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Minimum Conservation Reference Sizes (MCRSs)

Minimum landing sizes are used all over the World to manage fish stocks. As a common-sense approach to conservation, and an easy concept to understand (protecting immature fish) and apply when fishing, they have become particularly recognised by recreational anglers as important conservation method for fish.

Minimum legal fish sizes are referred to as ‘Minimum Conservation Reference Sizes’ (MCRS) and are set by the EU as part of the Common Fisheries Policy which the UK is still subject to until the start of 2021.

 

In 2019 a change to EU law meant that minimum conservation reference sizes would no longer continue to apply to recreational fishing. Some of the Inshore Fishery and Conservation Authorities, which manage fish stocks out to six miles around England, have their own bylaws which set minimum sizes and which do apply to recreational angling. Others do not and continue to assess whether there is a risk to fish stocks from recreational fishing before setting any legal size limits.

You can find out what these are by visiting the IFCA websites via the links below. If you are in any doubt about the legal minimum sizes contained within the bylaws, or the IFCA area boundaries, please check with your IFCA first.

Northumberland IFCA
North East IFCA
Eastern IFCA
Kent and Essex IFCA
Sussex IFCA
Southern IFCA
Devon and Severn IFCA
Cornwall IFCA
Isles of Scilly
North West IFCA

The Angling Trust believes in allowing all species of fish the chance to have spawned at least once before being taken. On this basis the following table also provides the approximate size of sexual maturity for females of all species using the best available evidence to support this. Anglers retaining fish above these sizes can be reasonably confident that these fish will have had the chance to have bred at least once.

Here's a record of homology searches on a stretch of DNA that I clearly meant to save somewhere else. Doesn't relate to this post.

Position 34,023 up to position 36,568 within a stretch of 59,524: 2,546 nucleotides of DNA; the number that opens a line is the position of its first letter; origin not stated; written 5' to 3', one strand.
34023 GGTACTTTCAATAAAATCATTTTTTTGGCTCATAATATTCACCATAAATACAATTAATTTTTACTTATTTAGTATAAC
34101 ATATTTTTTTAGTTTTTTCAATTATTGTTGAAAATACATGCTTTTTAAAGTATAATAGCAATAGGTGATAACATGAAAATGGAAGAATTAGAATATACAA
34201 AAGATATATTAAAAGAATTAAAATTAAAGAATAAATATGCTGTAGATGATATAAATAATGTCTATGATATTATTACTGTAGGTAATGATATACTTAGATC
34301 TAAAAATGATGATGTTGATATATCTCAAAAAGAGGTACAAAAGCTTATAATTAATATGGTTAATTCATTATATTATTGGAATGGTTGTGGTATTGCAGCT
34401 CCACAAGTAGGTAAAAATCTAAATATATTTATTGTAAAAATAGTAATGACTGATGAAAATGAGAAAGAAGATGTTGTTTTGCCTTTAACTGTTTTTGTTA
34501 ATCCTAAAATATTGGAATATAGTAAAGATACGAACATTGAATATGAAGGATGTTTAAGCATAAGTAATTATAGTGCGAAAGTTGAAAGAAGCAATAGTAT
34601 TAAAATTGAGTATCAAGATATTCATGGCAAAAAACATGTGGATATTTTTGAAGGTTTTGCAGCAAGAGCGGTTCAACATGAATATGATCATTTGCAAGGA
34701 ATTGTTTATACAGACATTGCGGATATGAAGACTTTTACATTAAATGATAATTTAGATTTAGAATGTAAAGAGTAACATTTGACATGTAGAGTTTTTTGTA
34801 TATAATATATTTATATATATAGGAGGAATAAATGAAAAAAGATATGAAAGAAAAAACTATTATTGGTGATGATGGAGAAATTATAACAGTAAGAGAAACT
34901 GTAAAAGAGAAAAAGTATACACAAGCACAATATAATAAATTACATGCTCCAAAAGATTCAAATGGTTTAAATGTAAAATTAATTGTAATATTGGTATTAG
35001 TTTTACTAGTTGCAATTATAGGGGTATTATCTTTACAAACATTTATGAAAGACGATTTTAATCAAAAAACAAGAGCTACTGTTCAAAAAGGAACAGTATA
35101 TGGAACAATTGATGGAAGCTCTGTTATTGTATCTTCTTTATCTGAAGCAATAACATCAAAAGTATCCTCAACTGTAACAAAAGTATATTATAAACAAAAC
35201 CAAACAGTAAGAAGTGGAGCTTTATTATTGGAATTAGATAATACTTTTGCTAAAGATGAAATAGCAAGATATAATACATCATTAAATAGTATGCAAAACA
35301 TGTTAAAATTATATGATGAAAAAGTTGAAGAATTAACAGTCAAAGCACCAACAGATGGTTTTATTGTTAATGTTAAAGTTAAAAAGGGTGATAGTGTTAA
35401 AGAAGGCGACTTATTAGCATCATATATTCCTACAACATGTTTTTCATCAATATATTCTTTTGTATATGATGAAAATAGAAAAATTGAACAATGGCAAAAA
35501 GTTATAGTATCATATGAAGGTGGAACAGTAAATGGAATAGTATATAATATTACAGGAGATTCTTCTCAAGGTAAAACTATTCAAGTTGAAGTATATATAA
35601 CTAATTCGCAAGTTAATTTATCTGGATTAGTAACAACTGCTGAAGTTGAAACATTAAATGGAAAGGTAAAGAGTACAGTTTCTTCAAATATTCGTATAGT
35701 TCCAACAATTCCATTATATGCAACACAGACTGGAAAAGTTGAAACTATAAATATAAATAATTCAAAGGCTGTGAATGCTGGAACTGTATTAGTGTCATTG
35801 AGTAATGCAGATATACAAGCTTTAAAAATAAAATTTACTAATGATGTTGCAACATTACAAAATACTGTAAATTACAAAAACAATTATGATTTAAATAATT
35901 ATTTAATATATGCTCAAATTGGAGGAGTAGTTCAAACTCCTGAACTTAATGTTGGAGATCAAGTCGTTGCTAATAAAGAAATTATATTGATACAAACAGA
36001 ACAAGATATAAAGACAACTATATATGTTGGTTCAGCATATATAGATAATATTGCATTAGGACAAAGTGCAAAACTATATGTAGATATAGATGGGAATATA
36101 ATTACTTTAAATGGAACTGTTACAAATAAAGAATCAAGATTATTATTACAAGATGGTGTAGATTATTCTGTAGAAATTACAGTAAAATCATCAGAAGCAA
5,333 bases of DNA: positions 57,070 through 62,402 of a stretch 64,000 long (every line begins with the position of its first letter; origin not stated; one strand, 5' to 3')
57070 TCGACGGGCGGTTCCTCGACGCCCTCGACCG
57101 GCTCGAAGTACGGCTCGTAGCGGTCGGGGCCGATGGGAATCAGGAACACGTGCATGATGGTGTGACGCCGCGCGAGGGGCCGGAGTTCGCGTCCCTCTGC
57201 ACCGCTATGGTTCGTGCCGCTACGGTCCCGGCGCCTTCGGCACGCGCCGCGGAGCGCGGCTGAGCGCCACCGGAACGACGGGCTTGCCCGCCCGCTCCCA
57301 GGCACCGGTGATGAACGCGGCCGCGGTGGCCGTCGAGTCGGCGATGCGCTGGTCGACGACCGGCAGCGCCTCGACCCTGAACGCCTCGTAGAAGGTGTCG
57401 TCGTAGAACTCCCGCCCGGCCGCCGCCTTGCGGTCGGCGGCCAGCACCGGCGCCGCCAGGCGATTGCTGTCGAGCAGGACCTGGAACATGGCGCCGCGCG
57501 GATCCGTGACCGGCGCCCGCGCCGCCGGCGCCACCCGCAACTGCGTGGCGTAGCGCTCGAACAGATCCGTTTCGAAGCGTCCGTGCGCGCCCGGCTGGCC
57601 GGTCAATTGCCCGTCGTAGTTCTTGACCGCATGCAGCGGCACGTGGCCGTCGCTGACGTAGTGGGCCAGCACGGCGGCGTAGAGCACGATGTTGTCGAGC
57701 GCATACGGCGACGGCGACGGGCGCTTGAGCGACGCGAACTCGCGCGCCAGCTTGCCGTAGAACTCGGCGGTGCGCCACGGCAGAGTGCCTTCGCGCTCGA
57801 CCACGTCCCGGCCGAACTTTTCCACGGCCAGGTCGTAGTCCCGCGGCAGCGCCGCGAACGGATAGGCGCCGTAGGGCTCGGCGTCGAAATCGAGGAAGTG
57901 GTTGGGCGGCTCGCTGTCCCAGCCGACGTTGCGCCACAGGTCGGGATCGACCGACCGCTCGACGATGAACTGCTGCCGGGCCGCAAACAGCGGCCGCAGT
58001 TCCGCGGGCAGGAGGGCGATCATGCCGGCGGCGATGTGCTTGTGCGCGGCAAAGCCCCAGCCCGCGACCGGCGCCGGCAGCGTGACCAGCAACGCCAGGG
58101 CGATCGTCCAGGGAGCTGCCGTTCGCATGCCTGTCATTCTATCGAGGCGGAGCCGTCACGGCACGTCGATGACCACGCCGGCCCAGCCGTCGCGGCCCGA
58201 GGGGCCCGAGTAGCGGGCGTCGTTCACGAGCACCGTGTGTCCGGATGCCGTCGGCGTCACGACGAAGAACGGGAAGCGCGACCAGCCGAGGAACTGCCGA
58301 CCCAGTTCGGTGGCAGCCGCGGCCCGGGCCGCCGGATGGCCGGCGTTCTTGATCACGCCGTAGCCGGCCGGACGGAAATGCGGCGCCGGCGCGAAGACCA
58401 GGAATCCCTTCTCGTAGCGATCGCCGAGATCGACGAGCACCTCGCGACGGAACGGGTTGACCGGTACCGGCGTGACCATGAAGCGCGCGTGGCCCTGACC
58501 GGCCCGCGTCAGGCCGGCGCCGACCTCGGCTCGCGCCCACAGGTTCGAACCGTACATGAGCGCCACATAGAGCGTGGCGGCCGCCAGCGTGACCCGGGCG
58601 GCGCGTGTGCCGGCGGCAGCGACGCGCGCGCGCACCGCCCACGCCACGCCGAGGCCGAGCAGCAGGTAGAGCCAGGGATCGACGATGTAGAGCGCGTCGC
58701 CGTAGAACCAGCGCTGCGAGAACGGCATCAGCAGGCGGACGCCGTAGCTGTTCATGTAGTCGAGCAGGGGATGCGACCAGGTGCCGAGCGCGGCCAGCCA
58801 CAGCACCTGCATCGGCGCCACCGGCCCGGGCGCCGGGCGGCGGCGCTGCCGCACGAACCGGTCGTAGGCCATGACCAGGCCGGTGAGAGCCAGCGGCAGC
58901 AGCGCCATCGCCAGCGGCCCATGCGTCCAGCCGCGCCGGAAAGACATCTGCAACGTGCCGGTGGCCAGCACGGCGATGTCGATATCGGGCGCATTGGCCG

Species
EU legal MCRS Size of Sexual
Maturity
Bass (Dicentrarchus labrax) 42cm 46cm
Bream – Black (Spondyliosoma cantharus) None 20cm
Bream – Gilthead (Sparus aurata) None Unknown
Brill (Scophthalmus rhombus) None 41cm
Coalfish (Pollachius virens) 35cm (see note 1) 70cm
Cod (Gadus morhua) 35cm (see note 1) 60cm
Common skate (Dipturus batis) None 180cm
Conger eel (Conger conger) None Unknown
Dab (Limanda limanda) None 25cm
European Eel (Anguila anguila) None (See note 2) Unknown
Flounder (Platichthys flesus) None 30cm
Garfish (Belone belone) None 45cm
Gurnard – Grey (Eutrigla gurnardus) None 25cm
Gurnard – Red (Chelidonichthys cuculus) None 25cm
Gurnard – Tub (Chelidonichthys lucerna) None Unknown
Haddock (Melanogrammus aeglefinus) 30cm (see note 1) 40cm
Halibut (Hippoglossus hippoglossus) None 135cm
Herring (Clupea harengus) 20cm 3-9 years
Horse mackerel (Trachurus trachurus) 15cm 30cm
John Dory (Zeus faber) None 35cm
Lesser Spotted Dogfish (Scyliorhinus canicula) None 60cm
Ling (Molva molva) 63cm (see note 1)

100cm

Mackerel (Scomber scombrus) 20cm (30cm North Sea) 34cm
Megrim (Lepidorhombus whiffiagonis) 20cm 25cm
Anglerfish (Lophius piscatorius) None 70cm
Mullet – Grey, thick-lipped (Chelon labrosus) None 47cm
Mullet – Grey, thin-lipped (Liza ramada) None 47cm
Mullet – Golden Grey (Chelon aurata) None 28cm
Plaice (Pleuronectes platessa) 22cm 35cm
Pollack (Pollachius pollachius) 30cm (see note 1) 50cm
Poor Cod (Trisopterus minutus) None Unknown
Pouting (Trisopterus luscus) None 25cm
Ray – Blonde (Raja brachyuran) None 100cm (nose to tail)
Ray – Cuckoo (Raja naevus) None 59cm
Ray – Small-eyed (Raja microocellata) None Unknown
Ray – Spotted (Raja montagui) None Unknown
Ray – Starry (Amblyraja radiata) None 40cm
Ray – Stingray (Dasyatis pastinaca) None Unknown
Ray – Thornback (Raja clavata) None 85cm
Ray – Undulate (Raja undulate) None (see note 3) 60cm
Rockling – Five Bearded (Ciliata mustela) None Unknown